Many food products on the Chinese market contain ingredients derived from genetically-modified organisms (GMO) directly or indirectly. For instance, genetically-modified microorganisms and certain GMO-derived enzymes are already indispensable for industrial food processing. The application of GMO in the food industry has recently become a heated topic thanks to the public listing of Beyond Meat, and quite a number of these new “artificial meat” products are derived from GMOs.
Although consumers rarely question the legal status of GM foods, if one takes a closer look into the current regulatory process to clear a new food ingredient derived from genetically-modified organisms (“GMO food ingredients” hereafter), as a practical matter, such a simple question may call for a bit complicated answers.
There are two major regulatory frameworks concerning the clearance of GMO food ingredients in China–the Agricultural GMO Regulation and the New Food Ingredient Regulation.
Agricultural GMO Regulation
The State Council announced the Regulation on Safety Administration of Agricultural Genetically-modified Organisms (“Ag GMO Regulation”) in 2001, which becomes the umbrella regulation regarding agricultural GMOs.
Article 3 of the Ag GMO Regulation defines “agricultural genetically-modified organisms” (Ag GMOs”) as follows:
“Agricultural genetically modified organisms, as referred to in this Regulation, mean animals, plants, microorganisms and their products whose genomic structures have been modified by genetic engineering technologies for use in agricultural production or processing, which mainly include:
- Genetically modified animals, plants (including plant seeds, breeding livestock and poultry, aquatic fry and seeds) and microorganisms;
- Products of genetically modified animals, plants and microorganisms;
- Products directly processed from genetically modified agricultural products;
- Seeds, breeding livestock and poultry, aquatic fry and seeds, pesticides, veterinary drugs, fertilizers, additives and other products containing ingredients of genetically modified animals, plants and microorganisms or their products.”
As one can see, the scope of this Regulation is rather broad to cover not only those agricultural genetically-modified organisms, but also their “products” (or “derivatives” in nature), including food ingredients and food additives derived from GMOs.
Under the authorization of the Ag GMO Regulation, the Ministry of Agriculture (MOA) followed up by promulgating three ministerial level implementing regulations to specify the detailed requirements for biosafety evaluation, import process and product labelling in 2002. Till then, a pre-market clearance system has been established for new agricultural GMOs and their derivatives, which is still in effect today.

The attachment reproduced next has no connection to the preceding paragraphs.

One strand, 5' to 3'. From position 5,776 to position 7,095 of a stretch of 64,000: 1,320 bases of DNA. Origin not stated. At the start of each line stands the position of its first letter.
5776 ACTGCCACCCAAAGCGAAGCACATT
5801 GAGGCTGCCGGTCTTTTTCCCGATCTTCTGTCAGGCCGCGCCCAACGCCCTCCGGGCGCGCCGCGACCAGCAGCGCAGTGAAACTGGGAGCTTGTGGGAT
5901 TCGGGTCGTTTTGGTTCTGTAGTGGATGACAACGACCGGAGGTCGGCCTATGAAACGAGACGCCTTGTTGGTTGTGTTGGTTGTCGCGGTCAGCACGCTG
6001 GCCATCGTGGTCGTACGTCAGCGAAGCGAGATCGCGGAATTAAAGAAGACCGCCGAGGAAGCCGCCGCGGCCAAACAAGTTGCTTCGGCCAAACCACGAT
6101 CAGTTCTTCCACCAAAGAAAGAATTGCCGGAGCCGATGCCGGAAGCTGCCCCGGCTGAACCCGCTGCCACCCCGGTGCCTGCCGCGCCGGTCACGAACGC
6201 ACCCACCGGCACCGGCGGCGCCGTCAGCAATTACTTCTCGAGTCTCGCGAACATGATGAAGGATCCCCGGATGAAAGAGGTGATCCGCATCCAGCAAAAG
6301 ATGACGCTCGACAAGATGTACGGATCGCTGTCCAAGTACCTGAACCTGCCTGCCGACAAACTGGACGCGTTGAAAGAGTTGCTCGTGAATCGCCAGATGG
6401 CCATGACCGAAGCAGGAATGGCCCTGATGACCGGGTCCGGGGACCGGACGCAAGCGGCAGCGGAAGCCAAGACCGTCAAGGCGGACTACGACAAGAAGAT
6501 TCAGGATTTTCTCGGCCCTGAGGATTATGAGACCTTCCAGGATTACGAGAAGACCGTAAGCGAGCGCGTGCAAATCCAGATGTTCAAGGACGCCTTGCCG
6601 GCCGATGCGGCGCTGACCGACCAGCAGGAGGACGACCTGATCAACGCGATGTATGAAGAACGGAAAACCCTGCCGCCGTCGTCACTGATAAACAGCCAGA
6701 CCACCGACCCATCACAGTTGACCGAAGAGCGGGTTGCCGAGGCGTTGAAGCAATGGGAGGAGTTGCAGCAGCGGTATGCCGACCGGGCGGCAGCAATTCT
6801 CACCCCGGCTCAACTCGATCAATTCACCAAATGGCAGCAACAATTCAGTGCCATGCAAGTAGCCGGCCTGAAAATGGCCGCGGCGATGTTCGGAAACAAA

The industry then worked closely with the regulators in developing protocols and guidelines for field testing. As a member of this joint task force myself, I have specialized in GMO laws and regulations since then and I have assisted a number of companies in bringing their GMO related products into China by clarifying and shaping the regulatory process with the relevant authorities.
Regulations on food ingredients
China has a relatively clear pre-market clearance system for new food ingredients and food additives. Article 37 of the Food Safety law provides that “Those who use new food raw materials to produce foods or produce new varieties of food additives or food-related products shall submit safety assessment information of relevant products to the health administrative department under State Council.” Therefore, it is reasonable to assume that a pre-market approval for new GMO food ingredients is required by the Food Safety Law, in addition to the clearance by the Ag GMO Regulation.
Historically, there was once an attempt by the health authorities to combine the review and clearance of food ingredients and food additives derived from GMO under the general term “GMO foods”. The then Ministry of Health (MOH) announced a regulation titled “Measures on Hygiene Administration of Genetically-Modified Food” in 2002. However, this regulation was repealed in 2007 when MOH amended its Regulation on Novel Foods in 2007, Article 28 of which states that “administration of GM foods and food additives should follow the relevant laws and regulations by the State”.
Over the last decade, GMO has become a subject of hot debate, in terms of its safety to human being and to the natural environment. Perhaps reflecting such controversy, in 2014, MOA decided not to accept applications for biosafety clearance for GMO products if they are not related to “agriculture”.
Specifically, the Chinese Confederation of Food Additives and Ingredients (CFAA) filed an inquiry with MOA and received a response letter from MOA dated September 4, 2014, stating that “GMOs for food uses are not within the scope of Ag GMO Regulation, and the Ministry would no longer accept such applications”.
Despite the follow-up inter-agency coordination effort that has been made by CFAA and others, as of today, there is still no clearly resolved procedure for obtaining regulatory approval for GMO food ingredients and food additives.
Does this mean a dead end for the industry to clear any food ingredients derived from GMO? To answer this question would first need some thorough regulatory and scientific analysis. Based on the nature of any given product and its intended use, there might still be ways to bypass the current regulatory ambiguity or to at least mitigate the issue. The details of the product and its manufacturing process need to be taken into account for an overall analysis in order to come up with a viable and effective strategy for regulatory clearance.
- China Food Additives & Ingredients Association ↩